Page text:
Washington, March 7: Mars has become a beacon of interest for astronomers, scientists and every one of us. NASA scientists have proposed a bold plan that could give Mars its atmosphere back and make the red planet habitable for future generations of human colonists.NASA suggests that there could be a way to naturally give Mars its thick atmosphere back and it doesn't require nuking the Red Planet into submission, as Elon Musk once proposed. By launching a giant magnetic shield into space to protect Mars from solar winds, the space agency says we could restore the Red Planet's atmosphere and terra from the Martian environment so that liquid water flows on the surface once again. Mars may seem like a cold, arid wasteland these days, but the Red Planet is thought to have once had a thick atmosphere that could have maintained deep oceans filled with liquid water, and a warmer, potentially habitable climate.
Instead, the space agency thinks a powerful-enough magnetic shield launched into space could serve as a replacement for Mars's own lost magnetosphere, giving the planet a chance to naturally restore its own atmosphere. As the atmosphere becomes thicker, the team estimates Mars's climate would become around 4 degrees Celsius (7.2 degrees Fahrenheit) warmer, which would be enough to melt carbon dioxide ice over the Red Planet's northern polar cap. If this happened, the carbon in the atmosphere would help to trap heat like it does on Earth, triggering a greenhouse effect that could melt Mars's water ice, giving the Red Planet back its liquid water in the form of flowing rivers and oceans.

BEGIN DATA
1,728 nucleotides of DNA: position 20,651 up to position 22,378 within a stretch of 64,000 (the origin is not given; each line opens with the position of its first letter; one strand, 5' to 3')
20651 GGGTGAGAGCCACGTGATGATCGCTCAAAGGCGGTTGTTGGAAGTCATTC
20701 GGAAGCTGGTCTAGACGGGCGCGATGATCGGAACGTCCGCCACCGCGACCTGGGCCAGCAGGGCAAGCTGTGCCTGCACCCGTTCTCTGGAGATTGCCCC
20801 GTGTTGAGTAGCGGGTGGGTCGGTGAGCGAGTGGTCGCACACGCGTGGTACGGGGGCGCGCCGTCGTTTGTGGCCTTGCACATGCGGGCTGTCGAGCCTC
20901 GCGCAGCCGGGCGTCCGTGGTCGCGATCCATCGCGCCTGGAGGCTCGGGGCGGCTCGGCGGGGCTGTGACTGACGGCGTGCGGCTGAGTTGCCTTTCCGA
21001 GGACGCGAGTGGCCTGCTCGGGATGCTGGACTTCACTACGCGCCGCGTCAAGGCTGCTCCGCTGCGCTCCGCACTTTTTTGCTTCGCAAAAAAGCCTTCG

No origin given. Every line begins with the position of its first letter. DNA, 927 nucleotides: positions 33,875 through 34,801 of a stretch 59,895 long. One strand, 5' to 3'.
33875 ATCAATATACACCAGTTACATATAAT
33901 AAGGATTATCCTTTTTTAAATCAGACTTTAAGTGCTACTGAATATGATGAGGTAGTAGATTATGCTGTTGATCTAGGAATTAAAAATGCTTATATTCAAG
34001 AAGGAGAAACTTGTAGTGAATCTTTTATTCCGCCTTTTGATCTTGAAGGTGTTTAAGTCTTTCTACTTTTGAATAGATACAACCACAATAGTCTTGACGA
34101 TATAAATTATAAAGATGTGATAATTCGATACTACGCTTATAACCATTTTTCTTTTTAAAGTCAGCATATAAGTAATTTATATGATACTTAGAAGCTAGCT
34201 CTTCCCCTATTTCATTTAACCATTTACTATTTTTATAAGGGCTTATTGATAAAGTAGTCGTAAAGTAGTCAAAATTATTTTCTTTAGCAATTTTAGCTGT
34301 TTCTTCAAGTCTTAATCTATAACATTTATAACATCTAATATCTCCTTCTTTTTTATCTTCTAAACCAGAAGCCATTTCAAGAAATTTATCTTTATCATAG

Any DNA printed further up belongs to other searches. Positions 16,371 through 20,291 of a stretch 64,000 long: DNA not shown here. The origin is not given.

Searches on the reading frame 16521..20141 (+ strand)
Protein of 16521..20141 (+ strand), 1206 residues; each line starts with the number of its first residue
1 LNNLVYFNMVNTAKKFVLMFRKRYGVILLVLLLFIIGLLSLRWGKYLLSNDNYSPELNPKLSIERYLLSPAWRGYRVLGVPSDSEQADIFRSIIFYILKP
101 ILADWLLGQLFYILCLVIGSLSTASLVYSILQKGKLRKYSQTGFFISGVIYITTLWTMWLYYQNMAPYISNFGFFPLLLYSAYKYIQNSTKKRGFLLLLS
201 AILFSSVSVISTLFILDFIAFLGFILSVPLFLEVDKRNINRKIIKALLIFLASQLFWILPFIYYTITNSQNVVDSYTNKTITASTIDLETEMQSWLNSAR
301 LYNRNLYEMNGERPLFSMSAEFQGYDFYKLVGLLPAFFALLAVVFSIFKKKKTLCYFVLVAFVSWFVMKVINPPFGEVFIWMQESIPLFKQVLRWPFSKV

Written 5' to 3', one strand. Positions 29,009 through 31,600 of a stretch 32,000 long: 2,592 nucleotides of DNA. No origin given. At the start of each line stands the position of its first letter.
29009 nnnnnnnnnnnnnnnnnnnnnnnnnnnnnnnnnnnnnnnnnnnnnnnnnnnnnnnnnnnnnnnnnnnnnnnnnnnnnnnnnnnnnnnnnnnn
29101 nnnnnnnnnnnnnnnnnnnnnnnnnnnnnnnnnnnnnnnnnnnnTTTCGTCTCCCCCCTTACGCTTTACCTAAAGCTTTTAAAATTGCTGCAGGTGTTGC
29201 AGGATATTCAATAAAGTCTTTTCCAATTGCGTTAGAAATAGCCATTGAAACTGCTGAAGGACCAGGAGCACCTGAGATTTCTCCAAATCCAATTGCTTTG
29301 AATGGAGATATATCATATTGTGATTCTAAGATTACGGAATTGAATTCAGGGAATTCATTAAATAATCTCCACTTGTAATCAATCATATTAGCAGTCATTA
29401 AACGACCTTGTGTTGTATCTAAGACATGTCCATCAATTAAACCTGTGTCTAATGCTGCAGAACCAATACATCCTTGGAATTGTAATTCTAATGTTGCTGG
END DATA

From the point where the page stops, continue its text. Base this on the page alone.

In new findings presented at the Planetary Science Vision 2050 Workshop, NASA's Planetary Science Division director, Jim Green, said launching an "artificial magnetosphere" into space between Mars and the Sun could hypothetically shield the Red Planet in the extended magnetotail that trails behind the protective field.
"This situation then eliminates many of the solar wind erosion processes that occur with the planet's ionosphere and upper atmosphere allowing the Martian atmosphere to grow in pressure and temperature over time," the researchers explain.
While the team acknowledges that the concept might sound "fanciful", they point to existing miniature magnetosphere research being conducted to protect astronauts and spacecraft from cosmic radiation and think that the same technology on a larger scale could be used to shield Mars.
"It may be feasible that we can get up to these higher field strengths that are necessary to provide that shielding," Green said. “We need to be able then to also modify that direction of the magnetic field so that it always pushes the solar wind away."
In the team's simulations, if the solar wind were counteracted by the magnetic shield, Mars's atmospheric losses would stop, and the atmosphere would regain as much as half the atmospheric pressure of Earth in a matter of years.
"This is not terraforming as you may think of it where we actually artificially change the climate, but we let nature do it, and we do that based on the physics we know today," Green said. If the concept does prove workable, there's no telling just how much it would alter the prospects of colonizing Mars in the future. "Much like Earth, an enhanced atmosphere would allow larger landed mass of equipment to the surface, shield against most cosmic and solar particle radiation, extend the ability for oxygen extraction, and provide 'open air' greenhouses to exist for plant production, just to name a few," the researchers explain. "If this can be achieved in a lifetime, the colonization of Mars would not be far away."